A clinical endpoint of moderate-to-severe (M/S) influenza has been proposed in children, defined as fever >39 ⁰C, otitis media, lower respiratory tract infection, or serious extrapulmonary manifestations. This definition has not been evaluated against clinically-relevant outcomes like hospitalization, emergency room care, antimicrobial use and child/parental absenteeism.
Methods: We conducted a prospective observational study of children aged 6 months-8 years with influenza at the Children’s Hospital Colorado Emergency Department (ED) and its affiliates during two influenza seasons (2016-17 & 2017-18). Children with influenza-like-illness (ILI) were enrolled and tested for influenza by polymerase chain reaction (PCR). Parents of influenza cases and matched influenza-negative controls were contacted two weeks later for follow up. The primary outcome was hospitalization for M/S influenza versus mild influenza. Secondary outcomes included recurrent ED visits, antimicrobial use, child/parental absenteeism. Interim analyses were conducted using SAS v9.4.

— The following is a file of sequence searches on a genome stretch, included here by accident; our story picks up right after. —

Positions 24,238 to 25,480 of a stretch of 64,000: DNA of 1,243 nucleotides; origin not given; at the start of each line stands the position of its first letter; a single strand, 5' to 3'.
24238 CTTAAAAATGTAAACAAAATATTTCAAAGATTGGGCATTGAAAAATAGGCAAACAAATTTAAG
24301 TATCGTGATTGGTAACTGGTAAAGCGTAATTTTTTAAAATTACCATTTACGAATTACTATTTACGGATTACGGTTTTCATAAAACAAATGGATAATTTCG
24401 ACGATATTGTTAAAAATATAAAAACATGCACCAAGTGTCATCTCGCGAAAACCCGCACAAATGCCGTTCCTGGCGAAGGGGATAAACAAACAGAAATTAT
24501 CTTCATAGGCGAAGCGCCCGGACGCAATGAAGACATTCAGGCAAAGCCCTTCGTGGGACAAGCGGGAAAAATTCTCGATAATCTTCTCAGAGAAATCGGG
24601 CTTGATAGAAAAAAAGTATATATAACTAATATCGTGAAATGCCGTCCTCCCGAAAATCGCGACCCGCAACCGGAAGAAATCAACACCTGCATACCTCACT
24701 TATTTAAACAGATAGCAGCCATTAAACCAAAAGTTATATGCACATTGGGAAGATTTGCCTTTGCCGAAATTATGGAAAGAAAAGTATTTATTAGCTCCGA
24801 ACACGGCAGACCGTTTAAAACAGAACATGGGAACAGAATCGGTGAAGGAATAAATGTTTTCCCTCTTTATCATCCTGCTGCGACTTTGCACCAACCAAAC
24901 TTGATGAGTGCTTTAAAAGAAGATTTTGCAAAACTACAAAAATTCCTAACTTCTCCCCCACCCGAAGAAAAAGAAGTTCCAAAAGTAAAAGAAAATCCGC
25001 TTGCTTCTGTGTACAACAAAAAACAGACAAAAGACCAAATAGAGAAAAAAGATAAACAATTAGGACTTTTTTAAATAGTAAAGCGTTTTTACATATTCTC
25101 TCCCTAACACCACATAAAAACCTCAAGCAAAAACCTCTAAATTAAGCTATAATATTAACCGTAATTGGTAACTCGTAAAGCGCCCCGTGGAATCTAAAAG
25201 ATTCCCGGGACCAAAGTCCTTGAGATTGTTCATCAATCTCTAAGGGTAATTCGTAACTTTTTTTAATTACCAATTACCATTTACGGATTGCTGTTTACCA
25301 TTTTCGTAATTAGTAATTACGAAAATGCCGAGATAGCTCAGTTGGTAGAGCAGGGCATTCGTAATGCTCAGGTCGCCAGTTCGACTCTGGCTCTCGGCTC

Results: Among the 1480 enrolled children with ILI, 410(28%) tested positive for influenza by PCR. The median age of influenza cases was 4.0 years (IQR 2.2-6.1), and 20% were considered high-risk for influenza complications. Of influenza cases, 284 (69%) met the definition for M/S influenza. Among M/S influenza subjects, 8.4% were hospitalized, compared with 1.6% with mild influenza (Risk difference (RD) 6.9%; 95% CI: 3.0-10.8, p <0.01). Subjects with M/S influenza were more likely to receive antibiotics (RD 12.0%, 95% CI: 3.4-20.6, p <0.01) with a trend to higher antiviral use (RD 6.9%, 95% CI: -0.7-14.5, p = 0.09). There was no significant difference for recurrent ED visits nor child/parental absenteeism. After adjusting for comorbidities, age, and influenza strain, the relative risk (RR) of hospitalization or recurrent ED visits was higher among those with M/S influenza versus mild influenza (RR 2.18, 95% CI: 1.02-4.64, p = 0.04).
Conclusion: Children with M/S influenza have a higher risk of hospitalization compared with mild disease. This proposed definition is a useful clinical endpoint to study the public health and clinical impact of influenza interventions in children.
A. Moss, None
E. Yanni, GSK: Employee , Salary .
R. Bekkat-Berkani, GSK: Employee , Salary .
A. Schuind, GSK: Employee , Salary .
B. Innis, GSK: Employee , Salary .
J. Cotter, None
R. Mistry, GSK: Investigator , Research support .
E. J. Asturias, GSK: Investigator , Research grant and Research support .